Wednesday, April 18, 2007

The Immunity Game

The House Judiciary Committee, led by Rep. John Conyers, is considering granting Monica Goodling immunity in return for her testimony in the investigation into the firings of eight US Attorneys, according to an AP article published in yesterday's Sacramento Bee. She has already made it clear that she will invoke her Fifth Amendment rights if forced to testify.

Monica Goodling, once Attorney General Alberto Gonzales' White House liaison, would be granted immunity from prosecution and forced to testify under a plan being considered by a House panel probing the firings of federal prosecutors.

House Judiciary Committee Chairman John Conyers said Tuesday that Goodling, who has refused to testify, has much to contribute to the investigation.

Ms Goodling's attorney has urged her to take this stance, he has stated, because he feared that the call to testify was nothing more than a "perjury trap." That's an interesting statement for several reasons. Many of us assumed that Ms Goodling's raising of her Fifth Amendment rights implied she knew that some of her actions might be unlawful. Her attorney suggests, however, that her concerns are that she is being set up for an unfair perjury charge in what may be devolve into a "he said-she said" conflict as various witnesses testify.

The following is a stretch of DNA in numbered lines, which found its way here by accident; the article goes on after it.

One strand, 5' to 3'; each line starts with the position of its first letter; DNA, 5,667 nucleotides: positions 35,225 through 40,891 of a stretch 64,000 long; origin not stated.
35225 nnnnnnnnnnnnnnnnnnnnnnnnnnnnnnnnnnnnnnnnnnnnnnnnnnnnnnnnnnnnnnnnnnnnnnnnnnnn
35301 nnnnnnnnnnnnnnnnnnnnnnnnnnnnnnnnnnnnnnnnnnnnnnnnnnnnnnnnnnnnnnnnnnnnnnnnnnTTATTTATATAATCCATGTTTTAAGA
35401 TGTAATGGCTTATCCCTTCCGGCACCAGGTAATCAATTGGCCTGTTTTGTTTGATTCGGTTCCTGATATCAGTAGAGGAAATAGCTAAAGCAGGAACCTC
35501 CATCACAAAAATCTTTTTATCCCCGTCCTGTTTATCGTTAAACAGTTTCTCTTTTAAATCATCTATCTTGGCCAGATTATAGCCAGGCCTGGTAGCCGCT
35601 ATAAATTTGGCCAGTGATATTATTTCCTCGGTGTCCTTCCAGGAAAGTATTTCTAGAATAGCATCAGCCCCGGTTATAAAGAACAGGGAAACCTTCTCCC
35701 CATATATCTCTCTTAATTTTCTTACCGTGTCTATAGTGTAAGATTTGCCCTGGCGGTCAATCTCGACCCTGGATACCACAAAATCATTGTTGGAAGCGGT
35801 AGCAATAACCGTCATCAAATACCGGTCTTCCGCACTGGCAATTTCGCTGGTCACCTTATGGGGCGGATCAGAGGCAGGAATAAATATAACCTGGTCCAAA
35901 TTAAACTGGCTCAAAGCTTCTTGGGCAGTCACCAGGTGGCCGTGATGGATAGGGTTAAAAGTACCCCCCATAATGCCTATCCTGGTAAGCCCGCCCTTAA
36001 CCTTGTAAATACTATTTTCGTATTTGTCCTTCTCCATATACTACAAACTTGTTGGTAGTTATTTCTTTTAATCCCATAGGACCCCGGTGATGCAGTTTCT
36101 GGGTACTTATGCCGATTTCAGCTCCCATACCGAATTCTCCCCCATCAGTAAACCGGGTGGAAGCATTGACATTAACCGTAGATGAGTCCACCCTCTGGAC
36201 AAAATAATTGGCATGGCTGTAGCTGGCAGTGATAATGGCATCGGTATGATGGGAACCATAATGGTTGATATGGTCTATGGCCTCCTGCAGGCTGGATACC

Rep. Conyers is obviously considering the immunity grant because he believes her testimony might be key to his investigation. I've never been a huge fan of immunity for testimony deals because it allows wrong-doers to get away without facing the legal consequences of their actions. Ms. Goodling might be a minor player in what is beginning to look like a GOP take-over of the Justice Department, but she should still be held accountable. That she might implicate the bigger fish (Alberto Gonzales and/or Karl Rove) is a tempting argument, but, at least at this point, I'm still not convinced of the wisdom of the move.

Of course, all of this might be moot. The article reminds us that the granting of immunity requires a two-thirds majority vote by the committee. There are 22 Democrats and 17 Republicans on the committee, and the Republicans have already made it clear that they aren't interested.

Come on, Rep. Conyers, issue the subpoena and haul Ms. Goodling down to the hearing room and force her to assert her Fifth Amendment rights to each and every question.



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